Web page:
Dr. John Wilson, firstname.lastname@example.org
Every year, the Association of American Geographers (AAG) identifies a particularly timely or relevant set of themes to feature during its Annual Meetings. Last year an over-riding theme was climate change, for example, and previous years have included featured sessions on topics such as human rights, landscape and literature, sustainable development in Africa, geography of water, and many other topics.
A special Symposium focused on the research status, recent advances and research needs of space-time integration, modeling and analysis in geography and GIScience will be organized within the AAG Annual Meeting in Seattle, April 12-16, 2011. This special set of invited papers will feature many leading GIScience researchers from Asia and Europe as well as from other regions of the world, and will form a high-profile international symposium within the AAG Annual Meeting.
Space-time analysis is a rapidly growing research frontier in geography, GIS, and GIScience. Advances in integrated GPS/GIS technologies, the availability of large datasets (over time and space), and increased capacity to manage, integrate, model and visualize complex data in (near) real time, offer the GIS and geography communities extraordinary opportunities to begin to integrate sophisticated space-time analysis and models in the study of complex environmental and social systems, from climate change to infectious disease transmission.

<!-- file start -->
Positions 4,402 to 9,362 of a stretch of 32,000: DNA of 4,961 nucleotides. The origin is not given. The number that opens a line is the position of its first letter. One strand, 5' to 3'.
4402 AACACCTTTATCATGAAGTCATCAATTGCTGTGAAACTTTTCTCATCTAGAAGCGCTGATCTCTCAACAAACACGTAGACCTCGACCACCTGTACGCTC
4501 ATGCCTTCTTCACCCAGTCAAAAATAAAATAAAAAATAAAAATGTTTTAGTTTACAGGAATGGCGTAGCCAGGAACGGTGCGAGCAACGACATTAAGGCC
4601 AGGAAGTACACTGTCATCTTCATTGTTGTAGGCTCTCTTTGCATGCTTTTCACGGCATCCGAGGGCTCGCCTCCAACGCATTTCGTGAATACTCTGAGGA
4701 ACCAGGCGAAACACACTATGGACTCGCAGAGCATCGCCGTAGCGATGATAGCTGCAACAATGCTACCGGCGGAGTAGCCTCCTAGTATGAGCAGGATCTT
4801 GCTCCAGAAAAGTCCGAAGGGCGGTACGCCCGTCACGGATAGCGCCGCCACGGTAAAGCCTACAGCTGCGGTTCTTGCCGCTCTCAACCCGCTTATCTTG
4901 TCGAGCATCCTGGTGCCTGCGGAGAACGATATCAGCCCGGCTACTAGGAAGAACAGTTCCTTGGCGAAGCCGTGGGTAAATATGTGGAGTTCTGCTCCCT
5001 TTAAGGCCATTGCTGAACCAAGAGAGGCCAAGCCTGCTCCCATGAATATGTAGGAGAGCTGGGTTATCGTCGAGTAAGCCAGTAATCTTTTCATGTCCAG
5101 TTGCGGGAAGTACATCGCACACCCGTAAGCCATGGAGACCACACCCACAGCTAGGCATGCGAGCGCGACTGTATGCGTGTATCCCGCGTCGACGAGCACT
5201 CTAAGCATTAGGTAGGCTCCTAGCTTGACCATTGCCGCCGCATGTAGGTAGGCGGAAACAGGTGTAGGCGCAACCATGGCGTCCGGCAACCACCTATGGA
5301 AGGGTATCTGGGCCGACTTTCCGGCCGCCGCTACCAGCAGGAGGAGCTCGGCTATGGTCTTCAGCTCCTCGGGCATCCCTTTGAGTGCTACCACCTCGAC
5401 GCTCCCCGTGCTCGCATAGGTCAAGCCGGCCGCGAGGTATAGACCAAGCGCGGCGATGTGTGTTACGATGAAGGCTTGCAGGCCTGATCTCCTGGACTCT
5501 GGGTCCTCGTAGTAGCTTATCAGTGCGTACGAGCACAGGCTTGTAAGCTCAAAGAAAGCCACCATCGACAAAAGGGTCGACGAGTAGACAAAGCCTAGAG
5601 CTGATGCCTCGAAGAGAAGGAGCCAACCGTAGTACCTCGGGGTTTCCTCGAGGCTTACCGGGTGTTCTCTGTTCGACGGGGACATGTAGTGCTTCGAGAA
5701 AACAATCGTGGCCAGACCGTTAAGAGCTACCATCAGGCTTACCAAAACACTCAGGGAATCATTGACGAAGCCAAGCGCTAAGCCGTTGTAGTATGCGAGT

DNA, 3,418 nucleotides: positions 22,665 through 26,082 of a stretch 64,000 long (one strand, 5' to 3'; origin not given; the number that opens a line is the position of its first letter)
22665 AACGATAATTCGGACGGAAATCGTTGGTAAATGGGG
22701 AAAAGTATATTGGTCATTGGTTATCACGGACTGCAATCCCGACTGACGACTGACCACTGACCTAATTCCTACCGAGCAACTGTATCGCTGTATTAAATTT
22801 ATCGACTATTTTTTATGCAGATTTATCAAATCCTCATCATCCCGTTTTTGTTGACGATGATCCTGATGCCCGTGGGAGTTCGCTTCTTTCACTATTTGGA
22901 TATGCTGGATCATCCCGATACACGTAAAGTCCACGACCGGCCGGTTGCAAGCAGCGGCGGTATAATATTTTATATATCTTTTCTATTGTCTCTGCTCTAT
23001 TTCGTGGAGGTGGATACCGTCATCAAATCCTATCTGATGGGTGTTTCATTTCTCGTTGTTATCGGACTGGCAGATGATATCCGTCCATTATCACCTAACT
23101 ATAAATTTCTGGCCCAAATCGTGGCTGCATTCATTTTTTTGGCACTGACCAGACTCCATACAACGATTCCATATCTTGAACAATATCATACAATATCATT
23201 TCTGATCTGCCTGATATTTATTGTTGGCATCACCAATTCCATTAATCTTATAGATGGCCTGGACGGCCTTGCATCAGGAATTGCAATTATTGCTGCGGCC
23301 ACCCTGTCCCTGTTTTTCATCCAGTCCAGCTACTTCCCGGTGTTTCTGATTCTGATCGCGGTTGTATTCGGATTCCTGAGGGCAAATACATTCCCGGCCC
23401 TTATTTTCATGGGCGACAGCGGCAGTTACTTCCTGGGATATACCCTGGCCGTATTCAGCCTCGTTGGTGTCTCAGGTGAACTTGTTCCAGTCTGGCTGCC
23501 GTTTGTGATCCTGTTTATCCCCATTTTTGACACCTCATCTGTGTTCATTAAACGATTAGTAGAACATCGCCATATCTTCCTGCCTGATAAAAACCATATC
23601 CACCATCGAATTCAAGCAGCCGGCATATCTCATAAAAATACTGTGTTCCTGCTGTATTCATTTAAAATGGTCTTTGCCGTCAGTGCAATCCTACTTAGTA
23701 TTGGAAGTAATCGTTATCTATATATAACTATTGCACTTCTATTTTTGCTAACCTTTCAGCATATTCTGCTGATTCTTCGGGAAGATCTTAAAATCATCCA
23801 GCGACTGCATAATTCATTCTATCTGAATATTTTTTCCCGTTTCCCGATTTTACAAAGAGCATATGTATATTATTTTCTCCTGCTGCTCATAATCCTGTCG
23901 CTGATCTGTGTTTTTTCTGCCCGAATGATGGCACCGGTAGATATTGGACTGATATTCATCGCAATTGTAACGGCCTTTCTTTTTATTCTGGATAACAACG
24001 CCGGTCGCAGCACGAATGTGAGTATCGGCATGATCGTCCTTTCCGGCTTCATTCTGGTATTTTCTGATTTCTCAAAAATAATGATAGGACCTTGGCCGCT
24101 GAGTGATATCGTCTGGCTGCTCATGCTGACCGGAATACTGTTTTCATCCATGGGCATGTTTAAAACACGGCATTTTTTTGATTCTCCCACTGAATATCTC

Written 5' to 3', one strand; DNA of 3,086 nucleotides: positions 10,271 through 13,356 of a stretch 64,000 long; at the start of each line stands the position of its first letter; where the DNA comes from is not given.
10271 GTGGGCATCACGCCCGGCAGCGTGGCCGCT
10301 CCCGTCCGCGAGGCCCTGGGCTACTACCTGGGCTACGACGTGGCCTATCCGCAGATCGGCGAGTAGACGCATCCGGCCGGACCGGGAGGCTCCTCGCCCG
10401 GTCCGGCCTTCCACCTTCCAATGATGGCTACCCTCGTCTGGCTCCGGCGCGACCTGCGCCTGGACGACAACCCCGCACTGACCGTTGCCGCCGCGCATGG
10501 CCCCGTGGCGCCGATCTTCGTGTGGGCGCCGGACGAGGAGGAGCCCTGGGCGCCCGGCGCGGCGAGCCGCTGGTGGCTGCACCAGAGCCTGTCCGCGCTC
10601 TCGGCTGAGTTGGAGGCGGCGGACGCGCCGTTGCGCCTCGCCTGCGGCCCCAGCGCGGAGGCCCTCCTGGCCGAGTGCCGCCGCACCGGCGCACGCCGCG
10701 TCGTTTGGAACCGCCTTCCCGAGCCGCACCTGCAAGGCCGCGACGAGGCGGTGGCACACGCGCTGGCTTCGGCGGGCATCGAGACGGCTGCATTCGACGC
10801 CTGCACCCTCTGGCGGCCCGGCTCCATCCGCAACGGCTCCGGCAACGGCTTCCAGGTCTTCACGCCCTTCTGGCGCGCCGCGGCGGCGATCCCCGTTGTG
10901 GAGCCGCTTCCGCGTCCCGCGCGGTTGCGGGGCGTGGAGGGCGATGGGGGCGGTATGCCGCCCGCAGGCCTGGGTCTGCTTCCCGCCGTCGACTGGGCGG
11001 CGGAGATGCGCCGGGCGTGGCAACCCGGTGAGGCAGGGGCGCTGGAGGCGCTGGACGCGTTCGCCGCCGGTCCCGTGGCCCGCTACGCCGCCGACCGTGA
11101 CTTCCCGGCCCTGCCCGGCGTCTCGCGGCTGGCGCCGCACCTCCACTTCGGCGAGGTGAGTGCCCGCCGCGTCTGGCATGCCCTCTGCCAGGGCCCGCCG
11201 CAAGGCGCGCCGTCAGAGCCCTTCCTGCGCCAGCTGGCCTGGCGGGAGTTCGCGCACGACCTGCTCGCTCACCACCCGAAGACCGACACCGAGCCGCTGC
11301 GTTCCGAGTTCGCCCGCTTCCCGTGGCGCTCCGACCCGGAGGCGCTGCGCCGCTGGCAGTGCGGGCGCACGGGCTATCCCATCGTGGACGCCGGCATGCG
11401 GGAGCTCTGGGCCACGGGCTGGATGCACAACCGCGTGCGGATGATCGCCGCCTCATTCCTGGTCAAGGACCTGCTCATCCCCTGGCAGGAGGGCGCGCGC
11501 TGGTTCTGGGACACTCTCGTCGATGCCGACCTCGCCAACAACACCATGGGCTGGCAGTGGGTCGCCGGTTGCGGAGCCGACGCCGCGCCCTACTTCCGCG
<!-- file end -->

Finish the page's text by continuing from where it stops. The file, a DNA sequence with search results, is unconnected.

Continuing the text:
Geographic knowledge will soon become pervasive on the Web, letting everyone harness the power of GIS, says ESRI president Jack Dangermond in this insightful video interview. Web GIS will let farmers in Africa easily get data about soil and weather conditions. GIS technology already is helping government be more transparent for citizens.
At this year’s annual meeting of the Association of American Geographers, Dr. Dawn Wright (Oregon State University) and Dr. Chaowei Yang (George Mason University) organized a session to address: “What are the grand challenges of Geographic Information Science?” Their definition of grand challenges were “questions and directives that: (1) are extremely hard to do, yet are do-able; (2) produce outcomes potentially affecting millions, if not hundreds of millions of people; (3) require multiple research projects across many subdisciplines in order to be satisfactorily addressed; (4) consist of well-defined metrics such that, through creativity and commitment, can be realistically met and [there is understanding when the] end has been reached; (5) capture the popular imagination, and thus political support.”